Sometimes stories begin with a tragedy. Unfortunately that’s how I became acquainted with the issue of chemicals in our world, through a very personal loss.
My wife Lauren and I were thrilled when we had first learned that she was pregnant. At thirty years old, I really felt like I was finally ready for the responsibility, and that my life was finally going to be complete.
I remember it clearly, as it had been an Easter Sunday when I had told my entire family about the great news. Four days later it was all over. My wife had a miscarriage, and all of the great expectations, hopes and dreams about a new day had been dashed.
Even though it was tough to get over it, we did manage to try again and she was able to keep the baby for the full term and our son, Brayden had been born in February 2008. So, after all of the anxious feelings and words from doctors and specialists about our situation, it seemed like it was going to be smooth sailing for the rest of the way.
Our first had been such a wonderful addition to our family that we decided to try for our second child. Unfortunately, the third pregnancy turned out the same way the first one did, and that is when I got angry.why was this happening? My wife wanted answers just as badly as I did, and she was the one who set me on a journey of discovery.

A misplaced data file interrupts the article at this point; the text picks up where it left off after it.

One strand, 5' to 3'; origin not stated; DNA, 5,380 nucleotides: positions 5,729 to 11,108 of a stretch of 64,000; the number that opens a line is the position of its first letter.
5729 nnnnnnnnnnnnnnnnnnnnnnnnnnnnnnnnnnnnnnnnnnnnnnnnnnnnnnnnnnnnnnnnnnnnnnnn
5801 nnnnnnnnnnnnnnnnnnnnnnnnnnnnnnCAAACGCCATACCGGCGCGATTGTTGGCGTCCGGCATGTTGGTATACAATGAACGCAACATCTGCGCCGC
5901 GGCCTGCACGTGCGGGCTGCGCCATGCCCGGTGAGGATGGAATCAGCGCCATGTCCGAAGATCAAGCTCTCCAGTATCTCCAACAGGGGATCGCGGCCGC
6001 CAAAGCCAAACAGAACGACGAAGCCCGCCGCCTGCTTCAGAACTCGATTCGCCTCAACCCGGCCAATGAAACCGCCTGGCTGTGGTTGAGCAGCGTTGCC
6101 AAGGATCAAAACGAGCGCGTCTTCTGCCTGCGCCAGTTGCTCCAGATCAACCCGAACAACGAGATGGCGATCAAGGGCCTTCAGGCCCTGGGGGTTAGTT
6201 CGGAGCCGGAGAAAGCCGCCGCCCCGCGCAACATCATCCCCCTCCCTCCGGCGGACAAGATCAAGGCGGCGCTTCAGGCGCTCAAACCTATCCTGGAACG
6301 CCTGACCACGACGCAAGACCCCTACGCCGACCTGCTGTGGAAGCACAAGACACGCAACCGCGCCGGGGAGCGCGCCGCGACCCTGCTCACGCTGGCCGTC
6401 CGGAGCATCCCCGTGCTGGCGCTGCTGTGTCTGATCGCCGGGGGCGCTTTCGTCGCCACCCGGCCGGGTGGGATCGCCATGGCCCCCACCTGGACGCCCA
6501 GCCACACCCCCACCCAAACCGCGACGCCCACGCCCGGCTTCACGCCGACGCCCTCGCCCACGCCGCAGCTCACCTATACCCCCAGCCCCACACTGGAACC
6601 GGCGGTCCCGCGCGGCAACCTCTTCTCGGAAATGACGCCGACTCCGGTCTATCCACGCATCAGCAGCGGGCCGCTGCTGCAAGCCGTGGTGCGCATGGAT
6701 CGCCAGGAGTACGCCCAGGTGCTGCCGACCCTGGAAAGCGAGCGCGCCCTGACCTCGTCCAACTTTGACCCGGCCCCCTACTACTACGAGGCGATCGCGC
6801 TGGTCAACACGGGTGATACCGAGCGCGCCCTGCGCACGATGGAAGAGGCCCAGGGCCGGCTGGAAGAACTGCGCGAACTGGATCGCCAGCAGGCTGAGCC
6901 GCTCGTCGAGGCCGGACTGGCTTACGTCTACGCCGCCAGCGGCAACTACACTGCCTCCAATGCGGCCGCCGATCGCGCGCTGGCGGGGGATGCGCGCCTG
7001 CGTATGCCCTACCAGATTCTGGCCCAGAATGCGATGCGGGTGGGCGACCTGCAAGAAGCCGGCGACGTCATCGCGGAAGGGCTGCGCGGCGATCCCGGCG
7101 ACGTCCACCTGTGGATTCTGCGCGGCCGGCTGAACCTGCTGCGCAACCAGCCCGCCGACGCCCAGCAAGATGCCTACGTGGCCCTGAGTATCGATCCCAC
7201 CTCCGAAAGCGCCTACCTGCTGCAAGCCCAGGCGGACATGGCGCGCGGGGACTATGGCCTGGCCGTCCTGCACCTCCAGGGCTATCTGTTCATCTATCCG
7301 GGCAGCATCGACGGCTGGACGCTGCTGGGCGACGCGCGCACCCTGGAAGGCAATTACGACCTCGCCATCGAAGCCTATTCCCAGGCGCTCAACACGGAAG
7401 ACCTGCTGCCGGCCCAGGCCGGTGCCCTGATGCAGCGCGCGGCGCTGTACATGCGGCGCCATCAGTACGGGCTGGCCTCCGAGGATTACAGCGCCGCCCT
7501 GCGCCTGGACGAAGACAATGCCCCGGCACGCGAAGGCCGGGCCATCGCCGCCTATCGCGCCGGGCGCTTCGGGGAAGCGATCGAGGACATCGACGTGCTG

Looking at labels
Almost two weeks after her second miscarriage, I had been cleaning up outside of our house, when she lifted up the window and asked me if I knew what was in her acne medication.
Of course, I had absolutely no idea whatsoever, so I quickly replied, “No”.
This was the first time in her life that she looked at label of ingredients on the side of a product that wasn’t food, and she started to look at everything that was in it. I remember she was having trouble pronouncing some of the chemicals, as many of those she had not ever encountered before.
She found that some of the ingredients had been linked to cancer, or were endocrine disruptors, or could cause organ toxicity or could just cause cellular level changes.
We both sat back and thought to ourselves: “How in the world could we be able to buy something like this? I thought someone was out there making sure that this kind of thing didn’t happen? How many other products are like that just in our bathroom?”
A dangerous mixture
So, we started looking all over our house at everything. From our bedroom to the bathrooms, our kitchen, our clothing, our vehicles, we didn’t want to leave a stone unturned. We needed to know as much as possible about this, and we had discovered one thing that almost all of the chemicals we were encountering had in common.
From our government in the US, to our companies and our court system, no one really knows the health ramifications of all of these chemicals. One at a time they may not be a particular problem, but anyone who has taken a elementary school class in chemistry knows that when some chemicals are combined, they can cause adverse reactions.
And the worst part is that many of the 88,000 chemicals that are in our system of commerce today are not regulated at all.
Hitting the road
That is when I had decided that enough was enough, and I hit the road with a camera and decided to speak with the top people in the world about this issue.